June 29, 2009
A Mom Who Keeps Her Promises
1 Corinthians 13:6-7, “Love does not delight in evil but rejoices with the truth. It always protects,
always trusts, always hopes, always perseveres.” (NIV)
One day, just before the start of school, my middle son sat cross-legged on the ground, playing at the foot of my desk while I worked on the computer. Since he’d been out-thinking me from the time he was two, I shouldn’t have been surprised at the conversation that ensued.
“Mom,” he started simply. “When you were little, did Grandma ever tell you she’d get you a pony and then didn’t?”
“No, she didn’t,” I answered, fully engaged and wondering where this line of thought would go.
“Well, you told us you’d take us to Toy’s R Us this summer and you didn’t. That’s a true lie,” Dylan solidly proclaimed.
I was shocked that he remembered a promise from three months back, but more stunned by his reasoning. In the midst of being impressed by how his mind worked, I was convicted. He was right! Every time we drove past the toy store, my three little boys asked to stop and I’d put them off. It wasn’t that we didn’t have the time, but taking three boys into a toy store was pure torture. Either I should have taken them or I shouldn’t have promised we would do it.
I stopped my work, joined him on the floor, and sincerely apologized for not following through on my commitment. That little 6-year-old taught me a lesson I’m still learning: I need to keep my promises to my children!
It’s tempting to think the kids will understand when my schedule changes and it becomes inconvenient to keep a commitment. After all, they are “just” kids. Right? Wrong! I’ve discovered that after God and my husband, my children are the most important people to whom I should honor a promise.
The truth is while children may say they understand when we don’t keep a promise, depending on their ages, it’s really hard for them to fully grasp our complicated lives. All they know is they are eating a cafeteria lunch alone when mom said she’d bring a Happy Meal. Or they are in front of a TV when mom promised to take them to the park.
We all know life happens and interrupts even the best-laid plans. That’s part of what we need to teach children – to be flexible. The problem arises when it becomes a habit. A mom who consistently backs out of promises will teach her children to do the same, and will leave them insecure and possibly resentful.
To become women who keep their promises, we need to guard our words and follow some daily practices. Don’t make a promise simply to stop a child’s repeated requests. Carefully consider your schedule and commitments before offering to do something. Start with small promises and build up to larger ones. If the promise has to do with an outing as a family, work together as a family to get everything done before going. Look beyond a child’s words to her heart. Does her request have more to do with spending time with you than going to the park? If so, offer an alternative before you commit to something you probably can’t do.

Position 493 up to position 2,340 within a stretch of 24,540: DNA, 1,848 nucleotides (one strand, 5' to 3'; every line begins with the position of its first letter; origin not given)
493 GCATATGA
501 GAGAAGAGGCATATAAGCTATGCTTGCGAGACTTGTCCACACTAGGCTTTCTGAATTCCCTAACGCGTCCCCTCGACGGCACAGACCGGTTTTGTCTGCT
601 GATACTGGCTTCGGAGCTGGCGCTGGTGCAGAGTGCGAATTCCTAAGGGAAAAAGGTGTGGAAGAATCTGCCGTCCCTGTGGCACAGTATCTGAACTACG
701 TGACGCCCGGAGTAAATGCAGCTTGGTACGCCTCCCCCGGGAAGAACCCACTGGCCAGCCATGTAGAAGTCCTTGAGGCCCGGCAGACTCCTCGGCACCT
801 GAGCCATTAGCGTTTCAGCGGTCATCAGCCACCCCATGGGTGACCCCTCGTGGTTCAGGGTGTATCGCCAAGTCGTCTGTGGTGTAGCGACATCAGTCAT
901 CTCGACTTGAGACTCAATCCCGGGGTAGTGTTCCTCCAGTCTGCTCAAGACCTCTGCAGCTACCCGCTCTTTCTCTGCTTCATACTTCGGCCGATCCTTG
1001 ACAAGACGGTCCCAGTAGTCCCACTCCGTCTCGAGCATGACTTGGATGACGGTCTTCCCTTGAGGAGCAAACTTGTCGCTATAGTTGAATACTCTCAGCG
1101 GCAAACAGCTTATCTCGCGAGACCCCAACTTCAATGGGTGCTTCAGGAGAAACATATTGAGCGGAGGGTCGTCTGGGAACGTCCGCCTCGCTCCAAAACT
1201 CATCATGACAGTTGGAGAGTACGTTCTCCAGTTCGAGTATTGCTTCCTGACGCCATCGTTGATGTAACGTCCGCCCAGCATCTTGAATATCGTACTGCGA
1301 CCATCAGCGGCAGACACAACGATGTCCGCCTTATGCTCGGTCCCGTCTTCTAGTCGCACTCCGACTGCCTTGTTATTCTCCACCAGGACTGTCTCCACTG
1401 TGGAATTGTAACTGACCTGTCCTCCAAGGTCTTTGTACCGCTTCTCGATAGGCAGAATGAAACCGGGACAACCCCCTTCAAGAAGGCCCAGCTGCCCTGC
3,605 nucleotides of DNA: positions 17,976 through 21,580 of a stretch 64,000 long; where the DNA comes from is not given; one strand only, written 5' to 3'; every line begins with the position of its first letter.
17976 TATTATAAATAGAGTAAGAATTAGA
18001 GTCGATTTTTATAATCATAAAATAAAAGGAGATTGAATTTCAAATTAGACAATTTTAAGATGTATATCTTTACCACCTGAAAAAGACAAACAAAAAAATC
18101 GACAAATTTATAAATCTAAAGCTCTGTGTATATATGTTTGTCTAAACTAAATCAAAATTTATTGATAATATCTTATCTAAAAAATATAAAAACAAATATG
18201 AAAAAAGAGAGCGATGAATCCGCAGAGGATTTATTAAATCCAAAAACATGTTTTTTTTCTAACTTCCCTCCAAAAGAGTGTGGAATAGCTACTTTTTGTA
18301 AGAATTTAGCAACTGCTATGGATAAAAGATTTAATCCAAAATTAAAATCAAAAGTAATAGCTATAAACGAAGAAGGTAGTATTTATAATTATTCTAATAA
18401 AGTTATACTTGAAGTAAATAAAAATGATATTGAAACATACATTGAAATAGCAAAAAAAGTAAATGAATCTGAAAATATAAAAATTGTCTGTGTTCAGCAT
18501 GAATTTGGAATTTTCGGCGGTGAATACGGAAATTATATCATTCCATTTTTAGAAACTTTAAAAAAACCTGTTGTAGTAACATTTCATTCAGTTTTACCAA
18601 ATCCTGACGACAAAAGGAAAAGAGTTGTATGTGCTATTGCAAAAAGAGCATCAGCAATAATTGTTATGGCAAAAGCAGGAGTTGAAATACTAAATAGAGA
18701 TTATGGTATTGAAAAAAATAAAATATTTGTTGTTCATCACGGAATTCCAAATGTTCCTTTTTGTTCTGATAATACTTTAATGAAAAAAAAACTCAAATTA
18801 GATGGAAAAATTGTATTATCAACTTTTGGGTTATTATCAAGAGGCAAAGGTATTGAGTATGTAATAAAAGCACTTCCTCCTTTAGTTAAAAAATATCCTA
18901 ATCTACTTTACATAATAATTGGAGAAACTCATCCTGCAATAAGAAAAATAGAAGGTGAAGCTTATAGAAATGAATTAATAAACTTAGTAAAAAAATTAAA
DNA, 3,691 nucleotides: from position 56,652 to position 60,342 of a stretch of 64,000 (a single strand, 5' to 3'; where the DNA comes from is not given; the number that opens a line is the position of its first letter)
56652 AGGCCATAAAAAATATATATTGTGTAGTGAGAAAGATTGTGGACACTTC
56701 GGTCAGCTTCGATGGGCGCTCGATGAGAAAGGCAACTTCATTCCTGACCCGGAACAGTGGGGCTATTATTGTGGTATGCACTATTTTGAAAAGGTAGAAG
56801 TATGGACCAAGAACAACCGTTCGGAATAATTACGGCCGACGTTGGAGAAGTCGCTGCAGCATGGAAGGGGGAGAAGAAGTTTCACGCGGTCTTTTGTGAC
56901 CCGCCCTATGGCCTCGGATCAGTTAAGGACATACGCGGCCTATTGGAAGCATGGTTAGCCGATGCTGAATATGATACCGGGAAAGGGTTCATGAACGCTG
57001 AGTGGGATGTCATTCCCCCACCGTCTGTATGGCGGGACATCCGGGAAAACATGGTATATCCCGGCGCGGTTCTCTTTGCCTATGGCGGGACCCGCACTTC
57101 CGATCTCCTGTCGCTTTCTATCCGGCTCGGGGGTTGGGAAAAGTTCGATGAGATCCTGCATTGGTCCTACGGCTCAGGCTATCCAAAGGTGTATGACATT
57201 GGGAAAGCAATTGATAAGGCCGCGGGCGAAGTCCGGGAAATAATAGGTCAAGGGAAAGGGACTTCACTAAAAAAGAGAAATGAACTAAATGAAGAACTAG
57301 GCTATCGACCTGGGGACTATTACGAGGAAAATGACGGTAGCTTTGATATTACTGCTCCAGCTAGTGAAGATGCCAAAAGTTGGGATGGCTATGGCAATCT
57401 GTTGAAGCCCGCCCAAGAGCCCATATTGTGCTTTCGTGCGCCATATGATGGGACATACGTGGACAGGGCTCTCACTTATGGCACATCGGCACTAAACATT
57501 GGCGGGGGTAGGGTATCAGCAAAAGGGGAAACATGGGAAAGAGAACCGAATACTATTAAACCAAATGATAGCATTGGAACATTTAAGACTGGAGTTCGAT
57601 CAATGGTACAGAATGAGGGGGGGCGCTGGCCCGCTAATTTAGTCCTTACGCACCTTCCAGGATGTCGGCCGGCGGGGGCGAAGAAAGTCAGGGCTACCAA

A mother has the high calling of modeling the faithfulness of God to her children. More than words, children watch actions. Will they find a mother who keeps her promises? If so, it will lead them to a God who keeps His promises.
Heavenly Father, I praise You for Your unchanging nature. I praise You for Your faithfulness in keeping Your promises throughout the generations. Please forgive me for the times I haven’t kept my promises to the people I Iove. Help me become a person who keeps her word, even in the hard times. In Jesus’ Name, Amen.
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Think of one promise you can make to your child(ren), or someone you love, this week. Make that promise and keep it.
When someone keeps a promise they have made to you, how does it make you feel?
What are some areas in your life where you have trouble keeping promises?
Identify some daily practices that will help you keep your promises.
2 Peter 3: 8-9, “But do not forget this one thing, dear friends: With the Lord a day is like a thousand years, and a thousand years are like a day. The Lord is not slow in keeping his promise, as some understand slowness. He is patient with you, not wanting anyone to perish, but everyone to come to repentance.” (NIV)
Psalm 9:10, “Those who know your name will trust in you, for you, LORD, have never forsaken those who seek you.” (NIV)
1 Timothy 1:15, “Here is a trustworthy saying that deserves full acceptance: Christ Jesus came into the world to save sinners—of whom I am the worst.” (NIV)
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